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I have followed the advice in the video but instead of getting an output of 32.0 I get a blank screen. Would anyone have any idea if there is a breakdown in my logic or syntax? Thanks in advance.  If you want to have the best chances of getting a useful answer quickly, make sure you follow our guidelines about how to ask a good question. That way you’ll be helping everyone – helping people to answer your question and helping others who are stuck to find the question and answer! 1 Like

Check how much you indented your code.

The line

``````f100_in_celcius = f_to_c(100)
``````

should not be indented because it it not part of the `f_to_c` function.

Similarly,
the lines

``````c0_in_fahrenheit = c_to_f(0)
print(c0_in_fahrenheit)
``````

should not be indented because those are not part of the function definition for the function before these lines, function `c_to_f`

The task is to convert temperatures between Fahrenheit and Celsius using the mathematical formulas given in the instructions. While I can more or less understand the code given being able to my own logic to the task given is an issue.

The indentation advice given by @janbazant1107978602 would be a good start to visualizing the behavior of your code. This is critical in Python since that is the only way it has of identifying code blocks.

As an aside, while learning and adopting syntax rules, keep also in mind the readability of your code. A simple rule to follow is to always surround operators with whitespace.

Eg.

``````(f_temp - 32) * 5 / 9
``````

You, and all your readers will appreciate clearly seeing all the operations.

put more whitespace between the parts of the code it make it easier to read? Makes sense.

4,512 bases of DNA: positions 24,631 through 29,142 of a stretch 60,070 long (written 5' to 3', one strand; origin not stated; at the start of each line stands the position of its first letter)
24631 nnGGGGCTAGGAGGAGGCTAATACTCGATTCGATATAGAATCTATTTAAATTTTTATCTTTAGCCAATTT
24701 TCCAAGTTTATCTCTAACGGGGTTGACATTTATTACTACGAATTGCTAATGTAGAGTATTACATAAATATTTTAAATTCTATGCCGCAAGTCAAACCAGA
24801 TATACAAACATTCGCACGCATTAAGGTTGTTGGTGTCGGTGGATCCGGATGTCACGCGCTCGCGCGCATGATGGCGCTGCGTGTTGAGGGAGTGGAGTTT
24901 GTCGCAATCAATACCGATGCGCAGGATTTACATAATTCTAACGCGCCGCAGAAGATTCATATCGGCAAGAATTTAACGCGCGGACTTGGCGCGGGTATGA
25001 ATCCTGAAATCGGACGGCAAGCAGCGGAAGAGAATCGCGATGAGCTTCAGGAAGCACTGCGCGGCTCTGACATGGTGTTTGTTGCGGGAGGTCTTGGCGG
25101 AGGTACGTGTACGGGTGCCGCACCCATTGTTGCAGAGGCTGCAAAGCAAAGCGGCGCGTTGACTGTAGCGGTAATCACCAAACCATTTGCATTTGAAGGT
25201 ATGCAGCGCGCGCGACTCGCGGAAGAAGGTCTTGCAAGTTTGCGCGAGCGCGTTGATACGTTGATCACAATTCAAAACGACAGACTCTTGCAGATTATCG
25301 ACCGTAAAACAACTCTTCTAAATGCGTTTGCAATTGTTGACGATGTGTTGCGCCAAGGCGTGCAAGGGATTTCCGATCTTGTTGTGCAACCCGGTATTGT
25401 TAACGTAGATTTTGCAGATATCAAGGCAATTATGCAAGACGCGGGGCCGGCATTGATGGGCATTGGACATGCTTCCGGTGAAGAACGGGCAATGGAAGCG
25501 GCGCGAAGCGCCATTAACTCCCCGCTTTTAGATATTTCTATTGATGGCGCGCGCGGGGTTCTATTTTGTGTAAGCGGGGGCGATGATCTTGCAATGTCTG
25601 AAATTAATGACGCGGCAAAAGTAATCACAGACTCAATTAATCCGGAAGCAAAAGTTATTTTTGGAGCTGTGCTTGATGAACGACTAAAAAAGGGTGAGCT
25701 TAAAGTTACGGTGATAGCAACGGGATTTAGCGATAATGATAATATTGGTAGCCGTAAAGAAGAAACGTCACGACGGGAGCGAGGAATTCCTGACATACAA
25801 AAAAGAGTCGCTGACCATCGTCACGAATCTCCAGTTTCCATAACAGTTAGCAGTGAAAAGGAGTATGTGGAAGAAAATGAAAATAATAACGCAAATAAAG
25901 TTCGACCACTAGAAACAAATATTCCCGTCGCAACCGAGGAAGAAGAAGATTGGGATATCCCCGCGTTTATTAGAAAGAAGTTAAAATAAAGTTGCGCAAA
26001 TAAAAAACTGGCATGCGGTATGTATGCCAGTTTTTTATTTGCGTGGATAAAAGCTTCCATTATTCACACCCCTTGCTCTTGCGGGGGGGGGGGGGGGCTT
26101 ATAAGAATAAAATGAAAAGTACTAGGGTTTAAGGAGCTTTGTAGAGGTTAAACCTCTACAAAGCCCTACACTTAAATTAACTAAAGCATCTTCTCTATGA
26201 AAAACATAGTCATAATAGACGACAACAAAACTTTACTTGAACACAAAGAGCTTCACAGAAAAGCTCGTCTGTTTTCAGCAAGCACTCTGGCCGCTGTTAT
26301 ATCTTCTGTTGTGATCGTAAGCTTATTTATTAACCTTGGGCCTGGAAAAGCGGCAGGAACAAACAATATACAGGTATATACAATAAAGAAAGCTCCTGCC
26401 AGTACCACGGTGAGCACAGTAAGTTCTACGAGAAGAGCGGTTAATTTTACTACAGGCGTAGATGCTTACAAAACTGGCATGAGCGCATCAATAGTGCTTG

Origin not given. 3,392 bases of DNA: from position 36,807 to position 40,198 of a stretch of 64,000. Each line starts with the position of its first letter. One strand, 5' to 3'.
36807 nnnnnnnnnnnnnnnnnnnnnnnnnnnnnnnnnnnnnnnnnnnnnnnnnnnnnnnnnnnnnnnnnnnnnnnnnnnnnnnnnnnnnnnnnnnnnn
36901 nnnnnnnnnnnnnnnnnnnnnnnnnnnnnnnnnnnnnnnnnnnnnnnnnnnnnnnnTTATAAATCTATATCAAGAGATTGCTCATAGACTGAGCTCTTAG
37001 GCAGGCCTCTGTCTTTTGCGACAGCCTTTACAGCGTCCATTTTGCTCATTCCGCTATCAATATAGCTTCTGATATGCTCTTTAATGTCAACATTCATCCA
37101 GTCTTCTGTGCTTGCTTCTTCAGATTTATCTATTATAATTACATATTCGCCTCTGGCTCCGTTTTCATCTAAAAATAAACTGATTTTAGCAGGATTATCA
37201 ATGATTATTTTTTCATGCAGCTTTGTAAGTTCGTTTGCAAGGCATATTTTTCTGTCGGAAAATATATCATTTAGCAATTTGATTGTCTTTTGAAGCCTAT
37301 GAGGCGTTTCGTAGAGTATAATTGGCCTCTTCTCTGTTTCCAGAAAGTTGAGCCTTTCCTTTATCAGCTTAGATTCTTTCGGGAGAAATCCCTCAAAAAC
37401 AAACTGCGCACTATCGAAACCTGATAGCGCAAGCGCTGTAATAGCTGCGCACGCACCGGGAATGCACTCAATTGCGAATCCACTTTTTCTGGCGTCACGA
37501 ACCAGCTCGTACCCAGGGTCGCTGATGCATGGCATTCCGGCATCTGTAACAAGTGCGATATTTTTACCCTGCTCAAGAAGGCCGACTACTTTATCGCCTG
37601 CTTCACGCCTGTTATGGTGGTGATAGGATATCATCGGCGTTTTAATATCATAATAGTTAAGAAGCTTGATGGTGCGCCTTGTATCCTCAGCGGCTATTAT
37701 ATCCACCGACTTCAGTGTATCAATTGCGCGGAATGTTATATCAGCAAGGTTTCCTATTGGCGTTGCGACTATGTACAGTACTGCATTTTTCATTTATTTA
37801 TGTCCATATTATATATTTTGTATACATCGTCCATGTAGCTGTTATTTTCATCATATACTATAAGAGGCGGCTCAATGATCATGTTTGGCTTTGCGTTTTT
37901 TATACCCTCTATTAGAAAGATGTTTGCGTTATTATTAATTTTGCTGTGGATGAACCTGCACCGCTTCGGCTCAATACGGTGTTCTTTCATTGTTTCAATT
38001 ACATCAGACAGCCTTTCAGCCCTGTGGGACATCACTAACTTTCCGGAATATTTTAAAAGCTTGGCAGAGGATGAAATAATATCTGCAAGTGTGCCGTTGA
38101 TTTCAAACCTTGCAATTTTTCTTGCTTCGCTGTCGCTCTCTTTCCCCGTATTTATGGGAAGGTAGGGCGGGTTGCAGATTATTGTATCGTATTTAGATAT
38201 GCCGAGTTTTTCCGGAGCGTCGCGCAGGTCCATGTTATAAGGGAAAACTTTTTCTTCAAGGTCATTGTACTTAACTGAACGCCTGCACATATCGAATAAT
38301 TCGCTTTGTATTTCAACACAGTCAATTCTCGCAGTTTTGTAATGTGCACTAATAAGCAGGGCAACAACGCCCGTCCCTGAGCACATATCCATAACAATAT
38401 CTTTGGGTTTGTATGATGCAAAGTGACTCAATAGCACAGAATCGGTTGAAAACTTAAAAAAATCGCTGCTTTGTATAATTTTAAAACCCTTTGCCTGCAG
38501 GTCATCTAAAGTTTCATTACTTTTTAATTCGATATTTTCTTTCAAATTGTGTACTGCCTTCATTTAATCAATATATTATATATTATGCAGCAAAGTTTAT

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I have managed to isolate to the problem to lines 15 & 16. When I run the code the error message will say c-temp undefined. I take that t mean that there is no value assigned to c-temp for the IDE to recognize? If that is the problem I am unsure of how to assign c-temp a value to make the program execute lines 15 & 16. Does anybody else have any ideas it would be much

appreciated.

I think it’s a capitalization issue.
You seem to have:

``````def c_to_f (c_temp):
return (C_temp * 9/5) * 32
``````

but the names of the variable don’t match
because one is `c_temp` and the other is `C_temp`
(The `c` has to be uppercase in both, or it should be lowercase in both so that its the same every time.)

you were absolutely right that was the problem in lines 14 & 5

I think I have a solution finally and thanks to the contributions from this forum. Hopefully one day I can return the favor.

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Codecademy Project: Physics Class Sample Code Below

# start of sample code

Uncomment this when you reach the “Use the Force” section

train_mass = 22680

train_acceleration = 10

train_distance = 100

bomb_mass = 1

# converting farenheit to celsius

def f_to_c (f_temp):

return(f_temp -32) *5 / 9

f100_in_celsius = f_to_c(100)

# converting celsius to farenheit

def c_to_f (c_temp):

return(c_temp * 9 / 5) + 32

c0_in_fahrenheit = c_to_f(0)

print(c0_in_fahrenheit)

# calculating train force

def get_force(mass, acceleration):

return mass * acceleration

train_force = get_force (train_mass, train_acceleration)

print(“The GE train supplies” + str(train_force) + " Newtons of force")

def get_energy(mass , c = 3 * 10 ** 8):

return mass * c**2

bomb_energy = get_energy(bomb_mass)

print("A 1kg bomb supplies "+ str(bomb_energy) + “Joules”)

def get_work(mass, acceleration, distance):

force = get_force(mass, acceleration)

return force * distance

train_work = get_work(train_mass, train_acceleration, train_distance)

print(“The GE train does” + str(train_work) + “Joules of work over” + str(train_distance) + “meters.”)

# end of sample code

Hey there!

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